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Stress and emotional health can be important causative factors in chronic prostatitis/chronic pelvic pain syndrome (CP/CPPS). When a man experiences stress, anxiety, and tension it can elevate his prolactin levels, which can lead to damage of the immune system and cause inflammation. It can also cause an imbalance in the neuroendocrine system, leading to chronic pain. The tension that is brought on by stress and emotional health can lead to a chronic tension disorder, neuromuscular tension disorder, and other pelvic floor disorders, all which can cause pelvic pain and sometimes urinary, sexual, or bowel trouble.
You might wonder how stress can affect your pelvic muscles. Some men unknowingly tense their pelvic muscles when feeling stressed. This can lead to pelvic muscle tension and nerve activity in the pelvis. This causes nerves to secrete neurotransmitters from the nerve endings that activate mast cells. This causes inflammation and pain.
The connection between stress and prostatitis has been documented in studies. A 2009 study on prostatitis found high stress levels, poor emotional health, and lack of social support were associated with a history of prostatitis in men. The findings were consistent with the findings of a 2002 Harvard study that observed that men with severe stress at work or home were 1.2 and 1.5 times more likely to suffer from prostatitis compared to men who reported stress-free lives. Other studies have found a connection between the amount of stress a person is under and how that affects the amount of pain he feels. The worse the stress is, the worse the pain.
Several other studies have found that prostatitis to be unusually common in men with a history of psychological conditions, especially anxiety disorders and panic disorders. Researchers in Taiwan compared the health records of men with CPPS with records of randomly chosen men. The men who had been dealing with CPPS were twice as likely to have a previous diagnosis of an anxiety disorder. The results of this study show that men with CPPS have higher rates of anxiety than men who do not have CPPS. Men suffering with CPPS are also subject to significant disturbances in psychological profiles.
Research by a Stanford urology professor found that patients with chronic pelvic pain have more anxiety and perceived stress. They are more susceptible to depression, hostility, somatization, paranoid ideation, and interpersonal problems. Compared with controls, men with CPPS have significantly increased awakening cortisol responses.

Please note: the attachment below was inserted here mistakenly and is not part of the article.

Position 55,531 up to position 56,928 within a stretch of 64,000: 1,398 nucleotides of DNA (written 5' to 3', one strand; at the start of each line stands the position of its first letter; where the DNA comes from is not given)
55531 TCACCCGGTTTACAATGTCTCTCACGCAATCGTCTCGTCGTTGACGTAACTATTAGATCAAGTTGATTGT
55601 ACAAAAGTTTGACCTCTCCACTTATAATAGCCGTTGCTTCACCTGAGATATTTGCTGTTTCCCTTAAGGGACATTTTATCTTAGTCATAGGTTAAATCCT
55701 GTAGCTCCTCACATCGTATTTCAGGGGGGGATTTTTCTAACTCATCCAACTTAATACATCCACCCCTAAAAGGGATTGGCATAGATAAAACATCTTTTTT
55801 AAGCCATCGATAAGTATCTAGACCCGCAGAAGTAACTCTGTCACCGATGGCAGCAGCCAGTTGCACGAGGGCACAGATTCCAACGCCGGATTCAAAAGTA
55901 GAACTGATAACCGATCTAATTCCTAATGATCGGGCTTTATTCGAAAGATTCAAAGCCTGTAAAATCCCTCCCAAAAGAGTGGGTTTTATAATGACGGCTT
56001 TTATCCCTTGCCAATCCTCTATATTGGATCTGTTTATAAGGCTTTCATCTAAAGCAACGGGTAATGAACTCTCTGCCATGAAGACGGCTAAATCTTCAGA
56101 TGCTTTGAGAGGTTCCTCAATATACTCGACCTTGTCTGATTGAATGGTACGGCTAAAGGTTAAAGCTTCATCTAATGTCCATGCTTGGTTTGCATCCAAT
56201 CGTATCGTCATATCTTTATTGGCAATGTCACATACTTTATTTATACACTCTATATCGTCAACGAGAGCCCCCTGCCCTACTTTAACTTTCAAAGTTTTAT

It is important to manage stress and anxiety. Not only does stress and anxiety cause prostatitis symptoms and make the symptoms seem worse, but having an ongoing chronic condition like CPPS can have a negative effect on your emotional health, causing more stress and anxiety. It is like a vicious cycle.
Patients suffering with chronic prostatitis can get benefits from using stress management techniques. It is important for patients to identify and learn how to deal with their source of stress to help resolve their resulting medical problems. Alternative prostatitis treatments that patients may find helpful in relieving stress include:
- cognitive behavioral therapy,
- yoga, and
- tai chi.
Some therapies for pelvic floor and tension disorders brought on by stress include:
- biofeedback therapy,
- trigger point release therapy,
- intrapelvic physiotherapy,
- pelvic floor rehabilitation,
- biofeedback, and
Try as you might, there is no way to completely eliminate stress from your life, and working with methods to manage stress may take some time before you start seeing the results. You did not develop the pelvic pain overnight, and it is not going to disappear overnight either. While you are working on it, you may find relief from drug-free alternative supportive care measures for prostatitis such as sitz baths and heat therapy or even ice packs. There are special cushions and pillows made to make sitting more comfortable.
You will need to consider employing a number of different treatments, which may include natural prostatitis treatments such as supplements, phytotherapy, and learning about changing your diet. Finding out which foods to avoid for prostatitis and getting some allergy testing can also give you a starting point for reducing inflammation and tension in the body.
It is important to note that if you suffer from tension in the pelvic area, you’ll want to avoid exercises like Kegels. Kegel exercises can actually increase tension and make your prostatitis symptoms worse.
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